Putting forth incentives to increase consumption while putting in coercive disincentives to decrease production is more than just an "imbalance" is a prescription for disaster. It is actually the core dynamic in socialism and this approach has been tried 1,000 times in history and 1,000 it has produced the same result; Economic Pain and eventual collapse. If you don't believe that, do some simple research. You will find the following...

The 50 poorest countries in the world have the same symptoms that all of us see; grinding poverty, low incomes, restrictive, authoritarian laws, hunger, etc. But closer examination reveals that all of them have (in various degrees) the same operating ideology; Socialism. Is that a coincidence? Not really. If you apply an approach that restricts or destroys a free market, banishes awards (such as profit) for economic gains, has a huge, suffocating government bureaucracy, punishes production while ultimately leaving consumers impoverished then you will get what those countries get; the absence of prosperity.

And yes...many of those countries have tried a "Keynesian stimulus plan". A good example is Zimbabwe. That country's wretched statist economy is experiencing a horrendous inflation and those citizens are suffering tremendously. History has an abundance of examples here.

What America should do:

I had a reader email me from a prior essay with a justifiable challenge: "Sure you can point out the problems...but how about some solutions?"

These are some that come to mind immediately:

  1. Put an immediate freeze on government spending at all levels. Right now, government spending is massively out-of-control (at all levels). It has risen faster than the rate of inflation, the growth rate of our population and any reasonable yardstick you can think of.
  2. Let failed enterprises (banks, auto companies, etc.) go out of business. Let them be replaced by new companies (what normally happens in a free market).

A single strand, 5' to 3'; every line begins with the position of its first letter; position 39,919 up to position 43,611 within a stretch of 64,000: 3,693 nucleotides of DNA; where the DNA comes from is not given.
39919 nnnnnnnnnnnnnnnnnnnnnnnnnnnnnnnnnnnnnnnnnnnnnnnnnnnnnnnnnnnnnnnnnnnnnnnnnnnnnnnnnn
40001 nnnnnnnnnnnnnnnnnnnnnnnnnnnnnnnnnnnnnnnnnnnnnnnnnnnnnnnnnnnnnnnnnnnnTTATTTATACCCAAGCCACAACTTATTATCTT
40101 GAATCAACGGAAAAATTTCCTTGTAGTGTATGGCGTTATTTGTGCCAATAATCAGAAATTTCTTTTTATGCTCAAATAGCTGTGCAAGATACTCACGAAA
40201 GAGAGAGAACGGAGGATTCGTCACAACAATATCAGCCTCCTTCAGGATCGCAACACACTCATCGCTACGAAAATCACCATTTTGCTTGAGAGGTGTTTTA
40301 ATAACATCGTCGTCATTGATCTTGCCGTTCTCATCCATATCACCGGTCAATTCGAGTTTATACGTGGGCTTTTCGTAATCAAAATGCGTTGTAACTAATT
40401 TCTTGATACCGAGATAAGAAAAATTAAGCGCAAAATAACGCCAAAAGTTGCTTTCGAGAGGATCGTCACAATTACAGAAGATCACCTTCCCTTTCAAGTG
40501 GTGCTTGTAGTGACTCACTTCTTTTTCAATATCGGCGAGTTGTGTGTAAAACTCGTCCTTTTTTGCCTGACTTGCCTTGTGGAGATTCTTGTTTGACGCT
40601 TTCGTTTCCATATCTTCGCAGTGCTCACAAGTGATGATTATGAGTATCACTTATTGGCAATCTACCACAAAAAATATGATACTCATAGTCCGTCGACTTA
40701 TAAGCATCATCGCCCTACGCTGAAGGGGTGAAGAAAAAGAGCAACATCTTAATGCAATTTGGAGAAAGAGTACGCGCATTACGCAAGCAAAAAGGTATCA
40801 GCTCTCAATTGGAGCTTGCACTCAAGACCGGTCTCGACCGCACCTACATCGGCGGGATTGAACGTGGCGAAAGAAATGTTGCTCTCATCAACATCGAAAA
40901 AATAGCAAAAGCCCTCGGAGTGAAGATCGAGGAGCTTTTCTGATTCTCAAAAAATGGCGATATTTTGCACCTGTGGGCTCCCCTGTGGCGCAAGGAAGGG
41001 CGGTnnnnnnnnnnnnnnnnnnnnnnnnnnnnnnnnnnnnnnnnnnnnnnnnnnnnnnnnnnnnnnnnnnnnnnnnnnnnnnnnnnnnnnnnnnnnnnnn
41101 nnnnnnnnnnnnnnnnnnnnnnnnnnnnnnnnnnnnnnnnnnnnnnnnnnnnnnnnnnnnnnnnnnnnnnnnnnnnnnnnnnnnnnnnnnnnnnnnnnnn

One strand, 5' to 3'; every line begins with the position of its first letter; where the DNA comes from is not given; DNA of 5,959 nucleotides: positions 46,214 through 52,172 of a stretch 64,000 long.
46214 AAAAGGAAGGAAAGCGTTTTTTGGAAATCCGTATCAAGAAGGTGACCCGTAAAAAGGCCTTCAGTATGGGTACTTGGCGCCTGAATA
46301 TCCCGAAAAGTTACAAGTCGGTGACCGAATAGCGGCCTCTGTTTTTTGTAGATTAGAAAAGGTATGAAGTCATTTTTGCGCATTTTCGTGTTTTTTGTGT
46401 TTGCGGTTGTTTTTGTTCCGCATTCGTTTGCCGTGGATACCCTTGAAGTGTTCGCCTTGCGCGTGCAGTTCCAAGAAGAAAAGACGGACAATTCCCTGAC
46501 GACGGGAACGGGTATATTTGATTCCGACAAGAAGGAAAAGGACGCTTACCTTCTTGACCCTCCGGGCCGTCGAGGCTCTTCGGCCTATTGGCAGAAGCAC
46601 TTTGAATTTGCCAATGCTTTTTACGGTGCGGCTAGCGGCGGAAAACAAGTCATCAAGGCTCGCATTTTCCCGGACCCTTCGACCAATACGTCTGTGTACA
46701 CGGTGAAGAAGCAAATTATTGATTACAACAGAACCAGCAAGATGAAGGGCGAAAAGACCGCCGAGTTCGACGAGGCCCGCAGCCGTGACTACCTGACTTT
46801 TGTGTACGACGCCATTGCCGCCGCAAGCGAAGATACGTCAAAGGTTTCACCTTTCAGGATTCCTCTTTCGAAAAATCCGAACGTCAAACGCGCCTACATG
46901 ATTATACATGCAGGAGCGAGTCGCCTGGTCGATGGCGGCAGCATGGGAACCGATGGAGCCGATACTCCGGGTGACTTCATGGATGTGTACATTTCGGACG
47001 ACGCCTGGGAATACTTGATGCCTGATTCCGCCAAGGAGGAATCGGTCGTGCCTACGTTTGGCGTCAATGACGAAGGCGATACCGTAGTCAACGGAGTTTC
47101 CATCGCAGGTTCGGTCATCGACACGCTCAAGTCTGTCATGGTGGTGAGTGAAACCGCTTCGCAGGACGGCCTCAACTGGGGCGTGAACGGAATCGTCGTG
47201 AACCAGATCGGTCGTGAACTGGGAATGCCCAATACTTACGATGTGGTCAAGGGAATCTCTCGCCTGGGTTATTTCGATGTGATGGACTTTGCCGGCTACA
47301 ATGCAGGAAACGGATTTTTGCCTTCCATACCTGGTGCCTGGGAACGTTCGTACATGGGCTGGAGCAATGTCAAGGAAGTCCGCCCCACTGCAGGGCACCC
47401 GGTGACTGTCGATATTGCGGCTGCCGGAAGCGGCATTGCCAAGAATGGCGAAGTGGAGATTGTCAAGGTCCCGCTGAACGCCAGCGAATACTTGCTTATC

3. Make it much easier to start a business. Right now, it can be a bureaucratic nightmare to start a business. Permits, fees, taxes, waiting periods, etc. make the act of starting a business a difficult pursuit. Our country needs more business formation, not less. Especially now.
  4. Put severe restrictions on money supply growth. The Federal reserve is producing trillions of dollars and easy credit and the end result will be inflation.
  5. Cut taxes at the federal, state and local level. Governments don't produce anything; they merely siphon money away from the private economy to fund their huge and growing bureacracies. If people have more of the fruits of their labor, that means more money for investing, spending, saving, etc.

I think that those are a good start. I doubt that any of these will be implemented any time soon so expect America's economic problems to either not be solved or probably get worse. Right now, the driving force for worsening the economic fundamentals is the aggressive application of Keynesianism by the federal government. So what should we do?

What individuals should do:

  1. Get money out of harm's way. Look over your portfolio (retirement accounts, etc.) and avoid vulnerable sectors such as retail, manufacturing, consumer discretionary, financials, real estate, etc.
  2. Focus on "human need". As I have written in prior essays, stocks and ETFs tied to human need will do well in this unfolding economy. Focus on food, water, energy, etc. These defensive sectors will win in the long term.
  3. Turn your spare time into money. All of us have talents, skills, hobbies and expertise that can be turned into a profitable side-line, home-based business. In these times, I think that a home business is an economic necessity.
  4. Buy gold & silver bullion. As in prior essays, I emphasize that owning physical gold and silver is a common sense portion of a diversified portfolio.

There are many more things that you can do to educate yourself and easily do some simple strategies to help yourself and your family to survive and thrive in this wretched economic environment (Find out more at

Considering that this is tax month, don't forget to start arranging your financial affairs to minimize your federal, state and local taxes for the 2009 calendar year. Considering what is coming during the next few years, you will definitely need to.

As total tax liabilities keep increasing and get more burdensome on the private economy, they will become yet another "imbalance" that our society will unfortunately have to deal with. The folks at the April 15th "Tea Parties" get it; let's hope our leaders do as well.



Paul Mladjenovic

Author: Paul Mladjenovic

Paul Mladjenovic, CFP

Paul Mladjenovic

Paul Mladjenovic, CFP is the author of the audio ebook "Financial Firewall: How to Protect your Money and investments in the age of Financial Chaos" and his website is He is also the author of "Precious Metals Investing for Dummies" and the financial newsletter, the Prosperity Alert.